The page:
Lakers find the right energy in the second half to beat the Bulls 103-94

The Lakers have improved dramatically on defense this season.

But what happened through the first half Tuesday night was indefensible.

They fell behind by 19 points to one of the NBA’s worst teams, the three-win Chicago Bulls, and were on track for an embarrassing loss before a dispirited Staples Center crowd.

Then, as they have on several impressive occasions this season, the youthful Lakers sprung to life. They clawed their way back, found their rhythm and range, and rallied for a 103-94 victory.

“There’s positives and negatives in having to play so many young kids so many minutes,” Lakers coach Luke Walton said. “One of the positives is, everything is a learning experience.”

What they learned Tuesday is even after two lousy quarters, all is not lost. In the third quarter, the Lakers outscored the visitors 30-19, then virtually replicated that in the fourth 31-19. The Lakers had 13 turnovers in the first half and one in the second.

Kentavious Caldwell-Pope scored 11 of his 21 points in the final period, making a pair of three-point shots. Brandon Ingram added six points in the fourth, including a three-point play that tied the score with 3 minutes 35 seconds left. The Lakers, who had trailed since midway through the opening quarter, never looked back after that.

“It was good for us, good for our team,” Ingram said. “Keep building, trying to find our identity. We can’t keep having halves like that, but we can learn from that. Our guys put it all out there.”

Lakers rookie Kyle Kuzma led all scorers with 22 points, including four three-pointers. Lonzo Ball, coming off his second career triple-double, had a modest eight points and four assists but pulled down 13 rebounds for 29 in his last two games. Four of those boards came in the final quarter.

Denzel Valentine led Chicago with 17 points, and the Bulls got 15 from little-known reserve Antonio Blakeney, with all of those coming in his scorching first half.

“I was shocked we were only down 14 at the half, to be honest,” said Walton, whose team was behind 56-42. “I said, ‘We’re lucky we’re down 14 right now with the way we’ve played. The good news is we’ll have plenty of time to come back. It’s an NBA game; we’ll have our chances.’ But nothing matters without effort.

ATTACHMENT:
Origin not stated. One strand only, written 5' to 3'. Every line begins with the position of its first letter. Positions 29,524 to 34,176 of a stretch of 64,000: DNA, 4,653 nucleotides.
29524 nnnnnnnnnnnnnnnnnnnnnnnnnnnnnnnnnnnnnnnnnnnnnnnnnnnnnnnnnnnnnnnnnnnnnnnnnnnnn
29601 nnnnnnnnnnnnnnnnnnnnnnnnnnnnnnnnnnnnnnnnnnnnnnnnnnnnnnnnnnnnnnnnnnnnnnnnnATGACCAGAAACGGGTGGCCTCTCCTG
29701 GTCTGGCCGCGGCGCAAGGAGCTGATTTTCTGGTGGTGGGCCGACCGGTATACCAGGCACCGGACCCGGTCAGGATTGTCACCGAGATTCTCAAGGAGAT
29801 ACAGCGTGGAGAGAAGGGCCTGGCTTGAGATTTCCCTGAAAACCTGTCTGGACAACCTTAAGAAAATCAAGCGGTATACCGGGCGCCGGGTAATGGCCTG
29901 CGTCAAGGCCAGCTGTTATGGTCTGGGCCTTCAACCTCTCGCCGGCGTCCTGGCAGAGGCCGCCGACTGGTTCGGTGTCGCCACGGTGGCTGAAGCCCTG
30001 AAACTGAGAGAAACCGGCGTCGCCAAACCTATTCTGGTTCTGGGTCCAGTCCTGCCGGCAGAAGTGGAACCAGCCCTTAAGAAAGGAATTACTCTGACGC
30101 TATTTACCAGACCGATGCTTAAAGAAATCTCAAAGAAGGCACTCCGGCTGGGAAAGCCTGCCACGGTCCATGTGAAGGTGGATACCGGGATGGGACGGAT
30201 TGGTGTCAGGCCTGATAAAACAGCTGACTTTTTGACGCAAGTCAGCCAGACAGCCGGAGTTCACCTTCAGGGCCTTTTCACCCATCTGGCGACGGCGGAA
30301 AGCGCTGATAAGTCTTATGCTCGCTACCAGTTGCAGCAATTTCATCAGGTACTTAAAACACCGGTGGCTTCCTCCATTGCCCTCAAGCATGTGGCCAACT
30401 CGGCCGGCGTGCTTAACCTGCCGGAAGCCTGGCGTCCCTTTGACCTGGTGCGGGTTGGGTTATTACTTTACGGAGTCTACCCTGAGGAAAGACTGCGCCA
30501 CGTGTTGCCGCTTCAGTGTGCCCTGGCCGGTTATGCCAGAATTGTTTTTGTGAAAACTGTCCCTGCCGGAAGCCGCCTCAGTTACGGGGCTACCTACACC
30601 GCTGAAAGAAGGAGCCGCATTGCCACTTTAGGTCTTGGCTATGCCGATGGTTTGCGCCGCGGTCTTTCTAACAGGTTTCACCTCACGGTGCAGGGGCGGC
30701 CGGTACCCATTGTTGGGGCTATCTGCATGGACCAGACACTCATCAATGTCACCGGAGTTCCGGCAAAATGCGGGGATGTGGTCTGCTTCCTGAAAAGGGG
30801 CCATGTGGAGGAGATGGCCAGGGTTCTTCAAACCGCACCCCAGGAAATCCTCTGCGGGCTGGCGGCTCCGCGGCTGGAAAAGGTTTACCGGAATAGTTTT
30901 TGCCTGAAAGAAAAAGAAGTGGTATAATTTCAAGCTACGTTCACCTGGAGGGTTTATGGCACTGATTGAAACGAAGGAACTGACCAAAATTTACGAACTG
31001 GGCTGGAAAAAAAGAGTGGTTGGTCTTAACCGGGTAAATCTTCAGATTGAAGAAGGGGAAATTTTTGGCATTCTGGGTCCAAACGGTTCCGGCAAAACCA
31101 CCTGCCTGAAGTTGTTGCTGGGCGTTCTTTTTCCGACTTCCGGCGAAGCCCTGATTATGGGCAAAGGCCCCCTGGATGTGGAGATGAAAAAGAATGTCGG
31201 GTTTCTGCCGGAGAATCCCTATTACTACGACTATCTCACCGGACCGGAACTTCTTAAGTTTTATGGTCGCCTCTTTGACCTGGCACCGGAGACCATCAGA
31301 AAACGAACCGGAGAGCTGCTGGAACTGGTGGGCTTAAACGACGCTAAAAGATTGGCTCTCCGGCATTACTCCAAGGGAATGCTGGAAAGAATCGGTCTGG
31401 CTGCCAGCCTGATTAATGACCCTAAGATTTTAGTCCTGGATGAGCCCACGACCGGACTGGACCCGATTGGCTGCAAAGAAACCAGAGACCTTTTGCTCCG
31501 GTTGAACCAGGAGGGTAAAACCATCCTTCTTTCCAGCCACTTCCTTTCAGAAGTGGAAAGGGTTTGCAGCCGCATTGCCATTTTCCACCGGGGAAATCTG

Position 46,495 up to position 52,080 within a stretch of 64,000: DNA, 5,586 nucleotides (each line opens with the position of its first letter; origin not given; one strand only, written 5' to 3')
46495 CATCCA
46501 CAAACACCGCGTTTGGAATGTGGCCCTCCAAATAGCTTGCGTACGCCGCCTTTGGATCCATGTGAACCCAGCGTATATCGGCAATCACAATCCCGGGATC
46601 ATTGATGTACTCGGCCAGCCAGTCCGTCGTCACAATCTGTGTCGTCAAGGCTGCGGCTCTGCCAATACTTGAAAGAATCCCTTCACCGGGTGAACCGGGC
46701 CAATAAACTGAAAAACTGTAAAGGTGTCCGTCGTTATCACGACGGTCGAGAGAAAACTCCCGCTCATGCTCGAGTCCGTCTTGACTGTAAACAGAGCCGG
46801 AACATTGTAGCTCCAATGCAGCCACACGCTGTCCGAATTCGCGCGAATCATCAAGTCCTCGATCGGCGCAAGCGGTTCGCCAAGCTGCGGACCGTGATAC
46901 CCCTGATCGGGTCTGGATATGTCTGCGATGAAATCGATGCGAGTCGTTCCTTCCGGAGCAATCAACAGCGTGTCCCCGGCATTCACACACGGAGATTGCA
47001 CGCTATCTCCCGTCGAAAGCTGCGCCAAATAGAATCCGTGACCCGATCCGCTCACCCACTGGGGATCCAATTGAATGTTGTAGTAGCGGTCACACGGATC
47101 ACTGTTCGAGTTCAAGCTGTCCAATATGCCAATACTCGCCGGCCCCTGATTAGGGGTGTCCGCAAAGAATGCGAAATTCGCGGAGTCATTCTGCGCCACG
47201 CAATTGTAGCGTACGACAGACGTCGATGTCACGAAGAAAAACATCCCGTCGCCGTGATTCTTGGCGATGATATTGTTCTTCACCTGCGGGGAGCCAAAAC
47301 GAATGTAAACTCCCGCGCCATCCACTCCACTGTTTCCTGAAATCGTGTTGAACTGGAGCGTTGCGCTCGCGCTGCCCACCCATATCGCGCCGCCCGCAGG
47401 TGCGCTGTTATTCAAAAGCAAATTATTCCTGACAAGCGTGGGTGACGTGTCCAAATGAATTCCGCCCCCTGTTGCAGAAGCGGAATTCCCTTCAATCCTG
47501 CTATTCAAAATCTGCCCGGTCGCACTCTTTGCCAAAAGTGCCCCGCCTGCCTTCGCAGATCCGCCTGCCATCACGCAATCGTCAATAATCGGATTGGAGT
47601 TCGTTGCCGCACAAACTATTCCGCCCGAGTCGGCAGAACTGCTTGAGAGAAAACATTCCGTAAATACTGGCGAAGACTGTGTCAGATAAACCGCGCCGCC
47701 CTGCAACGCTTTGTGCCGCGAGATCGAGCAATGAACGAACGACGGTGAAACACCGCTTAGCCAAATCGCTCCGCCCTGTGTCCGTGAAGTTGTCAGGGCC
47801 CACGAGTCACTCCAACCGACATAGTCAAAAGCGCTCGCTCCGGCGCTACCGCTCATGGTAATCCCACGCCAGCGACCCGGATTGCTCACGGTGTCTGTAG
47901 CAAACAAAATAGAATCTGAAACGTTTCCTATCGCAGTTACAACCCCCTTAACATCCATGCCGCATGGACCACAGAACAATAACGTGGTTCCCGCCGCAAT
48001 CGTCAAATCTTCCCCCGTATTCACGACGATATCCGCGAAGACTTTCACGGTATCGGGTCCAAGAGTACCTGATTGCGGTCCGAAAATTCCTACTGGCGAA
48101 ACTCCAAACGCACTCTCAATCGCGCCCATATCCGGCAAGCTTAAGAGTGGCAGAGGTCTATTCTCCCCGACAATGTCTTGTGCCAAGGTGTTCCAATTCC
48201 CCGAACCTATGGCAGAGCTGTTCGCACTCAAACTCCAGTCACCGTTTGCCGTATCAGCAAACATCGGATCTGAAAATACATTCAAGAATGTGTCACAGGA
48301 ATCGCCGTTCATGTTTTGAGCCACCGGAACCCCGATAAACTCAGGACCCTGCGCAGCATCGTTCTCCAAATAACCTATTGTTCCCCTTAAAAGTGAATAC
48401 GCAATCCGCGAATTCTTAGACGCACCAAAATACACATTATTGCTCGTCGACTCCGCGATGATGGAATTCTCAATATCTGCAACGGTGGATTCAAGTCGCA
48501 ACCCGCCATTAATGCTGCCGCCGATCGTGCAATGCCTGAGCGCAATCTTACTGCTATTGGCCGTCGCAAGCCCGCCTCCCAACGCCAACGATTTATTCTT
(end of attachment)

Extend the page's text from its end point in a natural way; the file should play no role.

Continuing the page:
“It took Julius [Randle] and Josh Hart getting put in the game, two of our tougher players, to really spark the energy level, the effort level. Once we got it, we didn’t turn it off again.”

Said Randle, who finished with 10 points to match his 10 rebounds: “I just wanted to come in and bring a tremendous amount of energy. Play hard. This is a game we should win.”

It’s becoming a hallmark of these young Lakers, who seldom play their way completely out of a game. They’re getting accustomed to comebacks, and to hanging around in hard-fought defeats.

Losing to the Bulls would have been embarrassing, even for a Lakers team with its own limitations. Chicago came into the game with the NBA’s worst field-goal percentage and having won just once in the previous seven games.

The Lakers need to build momentum heading into a wood chipper of a December and early January stretch that starts at Cleveland and includes two games each against Golden State, Minnesota and Houston.

Last season, the Lakers were 10-10 at the end of November and looked like a promising, exciting team. They were then demolished in December. Walton has made the argument that last year’s balloon was bound to pop because the team was shooting the ball so well in November. The Lakers’ record of 8-10 is worse this season but feels more sustainable because the team is playing much better defense.

“I think we’re ahead of where we were last year,” said Walton, whose 2016 team was 9-9 at this point.

The Lakers had the NBA’s worst defense the last two years, and second- and third-worst the two years before that. Through their first 17 games this season, they ranked fourth.

“We did it with defense, on the defensive end, with our defensive pressure,” Randle said. “They took a lot of pressure shots. It gives us momentum in stopping those shots. ... It gives us an extreme amount of confidence.”

sam.farmer@latimes.com

Follow Sam Farmer on Twitter @LATimesfarmer

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